There is no such thing as a "typical" person with autism. In fact, the saying goes, "if you know one person with autism, you know one person with autism."
Yes, all people with autism have some level of social communication challenge – but for one person that challenge may involve having a hard time interpreting body language, while for another person the challenge may lie in using spoken language at all.
Challenges of Autism: Overview
Sensory issues – hyper or hypo sensitivity to light, sound, crowds, and so forth, may be a problem – but while some people over react to sensory input, others under-react.
A significant percentage of people with autism have intellectual challenges or deficits – though some are intellectually outstanding. Most people with autism have a tough time, though, learning entirely through spoken and written words.
Splinter and Savant skills are the “Rainman” abilities you’ve seen in the media – an amazing ability to do something very specific such as mental mathematics. Only about 10% of people with autism have savant skills, so it's not particularly common even within the autism community. Splinter skills are real skills, but in general they exist on their own, and are not part of an area of general interest or ability. So, for example, a mathematical savant may have amazing abilities to calculate, but no understanding of basic time-telling or money skills.
Perseveration is an overfocus on a specific area of fasination that may or may not be functional; for example, an intense focus on football stats or astronomy. Sometimes, perseverative interests can become true passions; sometimes, though, the interest is simply in collecting information or objects, and not in the idea behind the collection.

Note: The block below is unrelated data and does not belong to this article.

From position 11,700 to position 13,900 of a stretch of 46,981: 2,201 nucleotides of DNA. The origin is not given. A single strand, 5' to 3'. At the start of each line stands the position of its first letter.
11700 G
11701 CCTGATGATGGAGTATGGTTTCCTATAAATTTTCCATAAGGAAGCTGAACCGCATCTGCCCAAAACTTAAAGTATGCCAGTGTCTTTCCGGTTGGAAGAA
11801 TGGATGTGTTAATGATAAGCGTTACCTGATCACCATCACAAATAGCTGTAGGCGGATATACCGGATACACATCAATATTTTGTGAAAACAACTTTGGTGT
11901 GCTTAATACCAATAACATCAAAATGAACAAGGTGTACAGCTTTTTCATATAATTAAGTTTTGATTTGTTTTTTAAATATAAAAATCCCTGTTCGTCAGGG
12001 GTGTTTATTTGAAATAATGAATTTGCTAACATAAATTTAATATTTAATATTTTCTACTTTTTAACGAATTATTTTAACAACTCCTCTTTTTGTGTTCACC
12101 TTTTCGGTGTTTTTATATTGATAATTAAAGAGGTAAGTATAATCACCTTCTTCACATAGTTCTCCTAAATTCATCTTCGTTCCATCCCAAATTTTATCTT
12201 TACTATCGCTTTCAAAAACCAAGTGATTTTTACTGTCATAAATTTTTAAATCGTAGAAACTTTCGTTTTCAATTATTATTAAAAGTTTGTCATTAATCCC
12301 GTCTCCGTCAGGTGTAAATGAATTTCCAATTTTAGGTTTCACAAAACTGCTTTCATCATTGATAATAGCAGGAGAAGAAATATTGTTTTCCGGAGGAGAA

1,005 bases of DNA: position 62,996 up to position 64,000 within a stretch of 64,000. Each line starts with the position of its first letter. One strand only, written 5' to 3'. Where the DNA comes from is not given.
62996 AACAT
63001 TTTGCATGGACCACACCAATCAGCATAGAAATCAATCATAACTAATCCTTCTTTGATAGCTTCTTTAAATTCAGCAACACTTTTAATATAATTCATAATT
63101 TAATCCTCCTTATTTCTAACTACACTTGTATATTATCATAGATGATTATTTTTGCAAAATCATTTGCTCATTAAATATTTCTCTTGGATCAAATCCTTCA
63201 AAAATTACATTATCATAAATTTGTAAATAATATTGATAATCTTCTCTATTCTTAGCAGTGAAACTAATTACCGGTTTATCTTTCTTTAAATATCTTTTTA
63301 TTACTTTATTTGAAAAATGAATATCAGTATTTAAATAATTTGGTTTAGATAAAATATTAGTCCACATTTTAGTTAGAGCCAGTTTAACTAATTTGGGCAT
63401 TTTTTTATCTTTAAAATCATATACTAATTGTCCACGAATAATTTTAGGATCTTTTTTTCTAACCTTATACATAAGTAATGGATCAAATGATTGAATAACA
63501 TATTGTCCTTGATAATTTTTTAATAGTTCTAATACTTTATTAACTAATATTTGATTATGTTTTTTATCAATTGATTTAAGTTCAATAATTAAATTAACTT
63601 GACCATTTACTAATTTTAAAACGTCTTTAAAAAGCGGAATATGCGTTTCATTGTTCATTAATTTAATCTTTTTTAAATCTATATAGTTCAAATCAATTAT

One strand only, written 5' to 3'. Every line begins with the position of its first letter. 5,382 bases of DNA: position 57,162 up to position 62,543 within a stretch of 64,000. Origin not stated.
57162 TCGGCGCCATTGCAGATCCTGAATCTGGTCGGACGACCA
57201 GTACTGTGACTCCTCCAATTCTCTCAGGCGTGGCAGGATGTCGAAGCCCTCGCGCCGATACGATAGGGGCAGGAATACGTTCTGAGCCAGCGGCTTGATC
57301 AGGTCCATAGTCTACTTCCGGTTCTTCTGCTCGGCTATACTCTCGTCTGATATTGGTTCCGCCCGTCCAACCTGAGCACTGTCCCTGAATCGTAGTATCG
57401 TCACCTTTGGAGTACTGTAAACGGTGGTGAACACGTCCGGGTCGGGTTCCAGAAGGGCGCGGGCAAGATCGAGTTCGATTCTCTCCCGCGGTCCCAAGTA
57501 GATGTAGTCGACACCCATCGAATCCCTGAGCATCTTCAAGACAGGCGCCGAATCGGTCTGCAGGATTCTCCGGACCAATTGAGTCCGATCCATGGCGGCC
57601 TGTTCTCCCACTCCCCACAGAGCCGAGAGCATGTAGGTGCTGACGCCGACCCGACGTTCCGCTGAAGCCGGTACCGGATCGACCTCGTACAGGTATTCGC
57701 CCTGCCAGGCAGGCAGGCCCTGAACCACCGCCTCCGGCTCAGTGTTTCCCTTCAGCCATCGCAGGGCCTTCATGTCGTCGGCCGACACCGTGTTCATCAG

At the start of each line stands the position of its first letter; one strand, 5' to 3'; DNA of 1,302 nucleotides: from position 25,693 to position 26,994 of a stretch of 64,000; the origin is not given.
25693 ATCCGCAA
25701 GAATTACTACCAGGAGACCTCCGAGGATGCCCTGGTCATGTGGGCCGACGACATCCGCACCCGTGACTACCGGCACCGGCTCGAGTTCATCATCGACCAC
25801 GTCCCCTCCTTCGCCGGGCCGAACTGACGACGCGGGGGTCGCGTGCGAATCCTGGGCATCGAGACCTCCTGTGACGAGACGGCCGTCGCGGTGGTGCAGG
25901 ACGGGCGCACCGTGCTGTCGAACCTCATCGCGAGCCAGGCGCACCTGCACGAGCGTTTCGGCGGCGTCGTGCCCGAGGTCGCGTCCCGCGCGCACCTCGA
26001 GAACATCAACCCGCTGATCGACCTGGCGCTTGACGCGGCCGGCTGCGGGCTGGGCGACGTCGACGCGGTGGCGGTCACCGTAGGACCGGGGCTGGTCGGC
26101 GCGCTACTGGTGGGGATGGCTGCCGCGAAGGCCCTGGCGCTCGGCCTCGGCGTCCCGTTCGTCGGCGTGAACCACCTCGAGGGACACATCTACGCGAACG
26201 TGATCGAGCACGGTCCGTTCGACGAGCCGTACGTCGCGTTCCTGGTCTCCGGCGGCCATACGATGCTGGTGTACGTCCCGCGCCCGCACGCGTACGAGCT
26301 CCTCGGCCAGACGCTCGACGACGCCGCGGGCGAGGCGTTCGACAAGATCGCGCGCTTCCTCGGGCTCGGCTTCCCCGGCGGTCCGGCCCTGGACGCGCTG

Behavior challenges can be significant, and may include anything from bolting from the room or hitting to self-stimulation in the form of flapping or making noise to an inability to quiet down, sit still, and so forth.
Challenges of Autism in the Museum
Chances are, you have autistic people in your museum every day. If someone outside of your staff (a teacher, parent, therapist, or friend) is overseeing their behavior and learning experience, you may either be unaware of their existence or unconcerned about their inclusion.
But when the inclusion experience is up to the museum staff, things are very different. There are challenges to face and overcome -- all of which are legitimate and real.
Inclusion requires a willingness to engage with people who are different; a desire to be creative and flexible in approaches to exhibit development, education, and program management; and, most importantly, funding for training, web materials, preview videos, and other accessibility tools. These are not "no brainers," and few museums are willing to go beyond special, one-time events or low-cost accessibility tools to achieve authentic inclusion of people on the autism spectrum.
What stands between museums and full inclusion? Here's a very short, incomplete list of the barriers you may face:
- Competing priorities for funding
- Staff turnover
- Concerns about general visitor experience when autistic people are present
- Lack of staff/volunteer training
- Anxiety among staff members about autism and autistic behaviors
- Lack of flexibility and imagination around presentations, exhibits, and programs
All of these issues can be addressed and/or overcome, whether at the most basic level or at truly inclusive level. But until there is an individual or group willing to champion inclusion as a real museum priority, it won't happen.